I have noticed a disconnect around expectations of software projects that are "done." When a dev team is ready to take a software project to prod, it might be in various stages of its lifecycle. It may be an infant, with no ability to feed itself, and all it can really do is get people to say "oooh."

On the other hand, there is often an expectation from the Ops team, that if you're ready to take it to prod, it's an adult. Maybe a young adult, but still an adult. It takes care of itself, it knows all the things that go in to being a software project in prod (monitoring, logging, not killing yourself with garbage [collection]).

I think this is made worse by the notion of a "Minimum Viable Product". Not to say we shouldn't continue on our use of Agile principles, taking MVPs to prod and getting feedback much faster. But go talk to each other, early and often, where the feedback from talking has time to be used in the ongoing development.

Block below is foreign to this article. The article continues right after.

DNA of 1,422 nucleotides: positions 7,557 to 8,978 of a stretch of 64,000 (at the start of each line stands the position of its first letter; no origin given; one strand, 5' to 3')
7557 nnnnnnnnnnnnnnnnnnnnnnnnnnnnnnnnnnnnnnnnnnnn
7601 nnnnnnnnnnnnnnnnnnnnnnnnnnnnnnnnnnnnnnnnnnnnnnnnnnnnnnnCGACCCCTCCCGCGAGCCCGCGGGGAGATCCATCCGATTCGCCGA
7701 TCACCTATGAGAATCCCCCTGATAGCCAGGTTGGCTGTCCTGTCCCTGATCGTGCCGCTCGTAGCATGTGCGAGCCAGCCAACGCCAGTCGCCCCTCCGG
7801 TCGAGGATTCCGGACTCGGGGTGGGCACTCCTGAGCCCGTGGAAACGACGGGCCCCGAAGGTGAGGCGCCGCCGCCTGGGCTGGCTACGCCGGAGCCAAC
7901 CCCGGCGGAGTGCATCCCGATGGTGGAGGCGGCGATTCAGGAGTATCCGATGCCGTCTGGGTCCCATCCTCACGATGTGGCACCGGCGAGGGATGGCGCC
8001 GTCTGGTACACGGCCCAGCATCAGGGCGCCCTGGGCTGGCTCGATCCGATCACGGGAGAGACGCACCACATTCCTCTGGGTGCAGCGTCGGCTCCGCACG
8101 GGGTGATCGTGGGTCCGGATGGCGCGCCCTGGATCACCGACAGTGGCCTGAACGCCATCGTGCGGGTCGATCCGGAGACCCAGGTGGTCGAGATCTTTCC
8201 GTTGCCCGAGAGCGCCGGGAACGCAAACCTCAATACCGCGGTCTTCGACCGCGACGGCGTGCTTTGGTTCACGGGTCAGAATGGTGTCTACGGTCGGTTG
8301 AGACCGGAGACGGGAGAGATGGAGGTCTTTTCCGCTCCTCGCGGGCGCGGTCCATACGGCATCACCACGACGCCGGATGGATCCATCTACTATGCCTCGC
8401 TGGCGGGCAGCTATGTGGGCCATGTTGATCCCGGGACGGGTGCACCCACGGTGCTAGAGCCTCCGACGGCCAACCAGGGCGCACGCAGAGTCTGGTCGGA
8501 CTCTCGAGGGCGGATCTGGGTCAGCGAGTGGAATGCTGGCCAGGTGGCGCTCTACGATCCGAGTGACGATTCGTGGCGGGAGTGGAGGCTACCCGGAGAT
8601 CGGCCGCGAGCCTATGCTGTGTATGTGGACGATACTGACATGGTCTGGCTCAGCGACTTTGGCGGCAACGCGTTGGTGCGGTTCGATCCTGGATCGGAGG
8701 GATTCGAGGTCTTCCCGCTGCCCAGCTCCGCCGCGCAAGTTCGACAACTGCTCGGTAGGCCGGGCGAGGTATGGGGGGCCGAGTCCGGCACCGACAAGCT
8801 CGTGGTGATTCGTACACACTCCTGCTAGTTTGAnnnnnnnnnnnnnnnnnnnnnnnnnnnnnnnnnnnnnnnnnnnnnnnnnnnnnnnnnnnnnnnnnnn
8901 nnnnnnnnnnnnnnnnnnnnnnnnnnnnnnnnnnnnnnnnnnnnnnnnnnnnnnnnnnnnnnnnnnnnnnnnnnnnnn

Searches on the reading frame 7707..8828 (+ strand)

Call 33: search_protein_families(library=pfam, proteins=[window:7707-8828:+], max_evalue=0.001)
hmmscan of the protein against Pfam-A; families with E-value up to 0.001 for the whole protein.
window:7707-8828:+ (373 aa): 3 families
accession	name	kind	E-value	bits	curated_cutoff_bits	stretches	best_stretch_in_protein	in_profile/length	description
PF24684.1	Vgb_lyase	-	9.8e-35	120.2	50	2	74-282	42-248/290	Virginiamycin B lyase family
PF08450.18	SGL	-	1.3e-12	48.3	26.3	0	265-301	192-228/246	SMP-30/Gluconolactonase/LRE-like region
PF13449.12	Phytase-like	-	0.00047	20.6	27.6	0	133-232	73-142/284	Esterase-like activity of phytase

Like most disconnects, the problem is in communication. If I go by my default behavior as a dev, I will likely keep things simple by not worrying about long running processes, or logging and monitoring, or how it will be deployed. If a sysadmin starts with the minimum viable, that might be all a process did!

Development teams have to understand that MVP does not mean it's not good, it's not polished, but that it doesn't do everything it might need to do.

Operations teams have to understand where they can really shine in making the MVP successful, helping ask the right questions about operations concerns in the midst of that early development. That way when we take the infant to prod, its got all the things a baby would have, a properly sized car seat, feeding arrangements, and the like.

Then when that perfectly timed feedback arrives, we make it into the child and adolescent the customer wants! Not what dev wants, not what ops wants, but what the customer wants.